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Japan Tests Its City Limits

Under pressure from a central government bent on saving money, municipalities are merging faster than you can say 'loss of identity.'

August 07, 2003|Mark Magnier | Times Staff Writer

YAMAGUCHI, Japan — Yuji Shinya, 38, doesn't regret having stayed in this rural village of 2,000 after he left school.

Sure, many of his classmates make far more money in the big city than he ever will running a small general store. But he enjoys the slower pace. He enjoys knowing he's part of a tightknit community where local officials are neighbors and problems can be worked out informally.

But powerful winds from Tokyo now threaten to bring more big-city ways to Yamaguchi, as pressure builds to merge the village with its 56,000-strong neighbor, Nakatsugawa.

Yamaguchi is hardly alone. Across Japan, hundreds of villages face being shaken up in similar fashion under a push by the central government and ruling party to pare the nation's nearly 3,200 municipalities to 1,000 by 2005.

Proponents say fewer but larger cities will save money and improve efficiency. Skeptics like Shinya fear a different outcome: government that is less responsive and less convenient.

"We're a small village, and we're getting eaten up by the big city," Shinya said as he made change for a customer in his cluttered shop. "The high and mighty in Tokyo make decisions from a desk far from the real world. If they want to save money, they should cut their own salaries."

Small towns can choose to go it alone, but a system of carrots and sticks crafted by the central government makes it a costly proposition. "This utter despotism will only kill off towns and villages," groused one group of local officials.

Exactly how the decision to merge is made can be a bit murky. Some municipalities hold public referendums, but local officials are free to ignore the results. Other municipalities don't even bother with a vote.

Among the factors towns use in choosing a mate are proximity, shared history, and whether the prospect's job base, hospitals and shopping are desirable.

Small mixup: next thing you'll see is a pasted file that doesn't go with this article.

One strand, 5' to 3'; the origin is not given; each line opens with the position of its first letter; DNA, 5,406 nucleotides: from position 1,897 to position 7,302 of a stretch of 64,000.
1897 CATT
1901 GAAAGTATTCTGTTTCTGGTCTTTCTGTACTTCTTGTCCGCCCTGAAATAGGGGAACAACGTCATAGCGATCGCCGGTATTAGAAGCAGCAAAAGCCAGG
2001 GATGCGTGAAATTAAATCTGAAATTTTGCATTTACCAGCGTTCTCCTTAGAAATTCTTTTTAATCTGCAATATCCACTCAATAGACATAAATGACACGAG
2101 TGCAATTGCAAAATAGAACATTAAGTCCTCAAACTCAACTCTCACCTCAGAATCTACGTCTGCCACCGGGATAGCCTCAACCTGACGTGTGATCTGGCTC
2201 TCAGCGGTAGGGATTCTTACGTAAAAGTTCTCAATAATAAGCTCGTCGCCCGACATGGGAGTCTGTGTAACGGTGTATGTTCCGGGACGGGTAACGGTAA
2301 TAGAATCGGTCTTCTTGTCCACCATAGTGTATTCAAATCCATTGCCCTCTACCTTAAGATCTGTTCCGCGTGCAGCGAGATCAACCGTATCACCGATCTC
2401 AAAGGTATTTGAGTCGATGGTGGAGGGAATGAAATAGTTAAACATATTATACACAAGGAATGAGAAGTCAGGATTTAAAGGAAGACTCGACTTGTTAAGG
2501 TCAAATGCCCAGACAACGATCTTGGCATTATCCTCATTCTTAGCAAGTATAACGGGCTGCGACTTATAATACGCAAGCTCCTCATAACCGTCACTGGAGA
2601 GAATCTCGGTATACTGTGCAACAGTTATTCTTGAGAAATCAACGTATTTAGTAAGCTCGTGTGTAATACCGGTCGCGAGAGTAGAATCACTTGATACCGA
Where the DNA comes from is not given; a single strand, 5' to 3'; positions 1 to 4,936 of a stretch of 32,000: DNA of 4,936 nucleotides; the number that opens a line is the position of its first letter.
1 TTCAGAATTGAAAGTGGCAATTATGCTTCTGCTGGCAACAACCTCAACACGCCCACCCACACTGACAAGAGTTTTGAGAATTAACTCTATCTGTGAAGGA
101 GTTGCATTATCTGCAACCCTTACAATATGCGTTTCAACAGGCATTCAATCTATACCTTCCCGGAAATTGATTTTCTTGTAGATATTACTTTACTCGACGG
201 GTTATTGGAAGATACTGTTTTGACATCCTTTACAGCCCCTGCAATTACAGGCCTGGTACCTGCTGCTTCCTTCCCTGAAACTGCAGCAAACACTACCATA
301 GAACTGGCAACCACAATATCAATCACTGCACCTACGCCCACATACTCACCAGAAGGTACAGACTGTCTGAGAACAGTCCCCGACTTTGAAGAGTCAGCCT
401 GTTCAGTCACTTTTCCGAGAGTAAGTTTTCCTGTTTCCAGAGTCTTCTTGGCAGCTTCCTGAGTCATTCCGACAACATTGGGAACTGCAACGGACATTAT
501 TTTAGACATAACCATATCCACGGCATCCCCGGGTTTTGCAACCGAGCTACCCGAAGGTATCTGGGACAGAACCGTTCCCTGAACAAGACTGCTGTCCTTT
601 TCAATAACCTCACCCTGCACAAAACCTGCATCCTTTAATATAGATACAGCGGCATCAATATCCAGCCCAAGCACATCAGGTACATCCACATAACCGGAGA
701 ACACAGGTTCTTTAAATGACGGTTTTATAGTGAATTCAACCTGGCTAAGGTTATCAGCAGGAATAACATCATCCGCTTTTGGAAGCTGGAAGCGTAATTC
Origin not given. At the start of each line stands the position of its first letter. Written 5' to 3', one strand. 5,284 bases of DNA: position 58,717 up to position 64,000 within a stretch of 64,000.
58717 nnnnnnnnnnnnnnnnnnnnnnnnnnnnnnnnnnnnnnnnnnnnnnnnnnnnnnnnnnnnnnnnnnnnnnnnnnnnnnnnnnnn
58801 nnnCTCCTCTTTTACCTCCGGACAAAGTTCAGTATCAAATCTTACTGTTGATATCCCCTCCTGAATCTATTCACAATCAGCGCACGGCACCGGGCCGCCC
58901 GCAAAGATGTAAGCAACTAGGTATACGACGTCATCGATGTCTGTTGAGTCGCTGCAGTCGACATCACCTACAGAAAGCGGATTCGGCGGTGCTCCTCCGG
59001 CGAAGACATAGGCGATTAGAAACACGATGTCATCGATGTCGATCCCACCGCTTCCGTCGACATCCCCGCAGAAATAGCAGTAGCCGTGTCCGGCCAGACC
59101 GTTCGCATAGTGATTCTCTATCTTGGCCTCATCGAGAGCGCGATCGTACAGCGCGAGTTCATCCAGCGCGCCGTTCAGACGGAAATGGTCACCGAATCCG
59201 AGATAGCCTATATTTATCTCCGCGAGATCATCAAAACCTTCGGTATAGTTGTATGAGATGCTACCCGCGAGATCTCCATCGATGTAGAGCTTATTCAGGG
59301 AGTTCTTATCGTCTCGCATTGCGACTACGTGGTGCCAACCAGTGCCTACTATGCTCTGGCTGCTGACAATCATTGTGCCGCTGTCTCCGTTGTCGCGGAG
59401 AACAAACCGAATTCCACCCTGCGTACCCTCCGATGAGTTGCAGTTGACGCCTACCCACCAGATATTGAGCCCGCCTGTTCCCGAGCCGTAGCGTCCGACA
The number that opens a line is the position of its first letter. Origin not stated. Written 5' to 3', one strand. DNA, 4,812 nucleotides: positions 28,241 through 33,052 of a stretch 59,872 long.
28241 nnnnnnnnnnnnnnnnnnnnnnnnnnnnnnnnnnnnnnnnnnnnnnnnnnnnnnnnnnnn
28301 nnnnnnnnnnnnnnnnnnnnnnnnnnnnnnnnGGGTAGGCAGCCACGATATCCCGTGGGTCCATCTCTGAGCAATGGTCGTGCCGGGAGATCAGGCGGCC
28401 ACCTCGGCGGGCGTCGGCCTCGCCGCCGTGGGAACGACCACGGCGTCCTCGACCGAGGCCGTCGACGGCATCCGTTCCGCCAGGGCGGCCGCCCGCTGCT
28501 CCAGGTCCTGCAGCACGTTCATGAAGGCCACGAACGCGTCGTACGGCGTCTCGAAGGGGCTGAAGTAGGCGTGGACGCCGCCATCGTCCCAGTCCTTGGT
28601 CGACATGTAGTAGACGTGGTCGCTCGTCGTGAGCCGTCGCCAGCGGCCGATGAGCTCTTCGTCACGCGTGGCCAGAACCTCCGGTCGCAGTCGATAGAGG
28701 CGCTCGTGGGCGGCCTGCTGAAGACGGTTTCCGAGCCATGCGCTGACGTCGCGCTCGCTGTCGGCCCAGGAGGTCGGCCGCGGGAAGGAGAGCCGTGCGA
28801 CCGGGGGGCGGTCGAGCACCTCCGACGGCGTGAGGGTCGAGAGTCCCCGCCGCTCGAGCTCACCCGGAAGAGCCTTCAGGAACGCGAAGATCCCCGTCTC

The scramble to find partners is forcing many Japanese to rethink the role of government, the limits of local identity and the importance of running their own lives.

Squabbles have broken out between suitors over garbage collection, town hall location, even, in one case, whether the resulting town would be shaped like a doughnut.

A pervasive concern is the loss of local bragging rights. Yamaguchi, the birthplace of a famous Japanese author, worries that much larger Nakatsugawa will abscond with not only its identity but also the legacy and glory of its most famous son.

Already, the city of Iwaki, which long touted itself as "the largest in Japan in terms of acreage," has been knocked off its pedestal by a merged Shizuoka and Shimizu, which is 11% bigger. Defiant, the residents of Iwaki say they'll continue to feature the claim in city literature, followed by an asterisk explaining the demotion. "After all, we've been the largest for 37 years," said city official Kazuo Hayasaka.

Names are another thorn. Most of the newly configured cities are taking the bigger partner's moniker, which doesn't sit well with the towns that lose out, especially those that trace their history to samurai days.

Even some relative Johnny-come-latelies bristle at the change. The 8,000 residents of Hawai, a town that prides itself on its links to America's 50th state and its bureaucrats clad in aloha shirts, fret that under a proposed merger with Togo and Tomari, they would lose their glamorous if rather eccentric reputation and become just another Japanese town. "That would be a real shame," said Mayor Masanao Inoue.

On rare occasions, however, residents are happy to shed their old marque. Kamikuishiki, a village at the base of Mt. Fuji, hopes a new name -- any name -- will weaken the association with its infamous Aum Supreme Truth cult residents, who in 1995 launched a sarin gas attack in the Tokyo subway. The village plans to split itself in two, with each part joining a different set of partners.

Finally, there are a few who view the identity upheaval as a branding opportunity. One city has named itself after the mountain chain it's in, which is a major tourist draw. Four seaside towns were set to adopt the name Amakusa Shiomaneki in honor of a local crab delicacy until someone pointed out that it sounded like the phrase "bring on death."

And boosters in Neagari, the birthplace of New York Yankees outfielder Hideki Matsui, sought unsuccessfully to have their newly expanded municipality named Matsui City in his honor.

Most proposed mergers involve towns in the same prefecture. But at least six straddle these regional borders, prompting grander turf tussles -- akin to the outcry that might result if a California border town decided to join Nevada.

Although geography tends to exert a strong influence on merger decisions, even that's not a given. Kawaba, a village of 4,000, announced plans to merge with 800,000-population Setagaya about 85 miles away, because of their decades of economic and community links.

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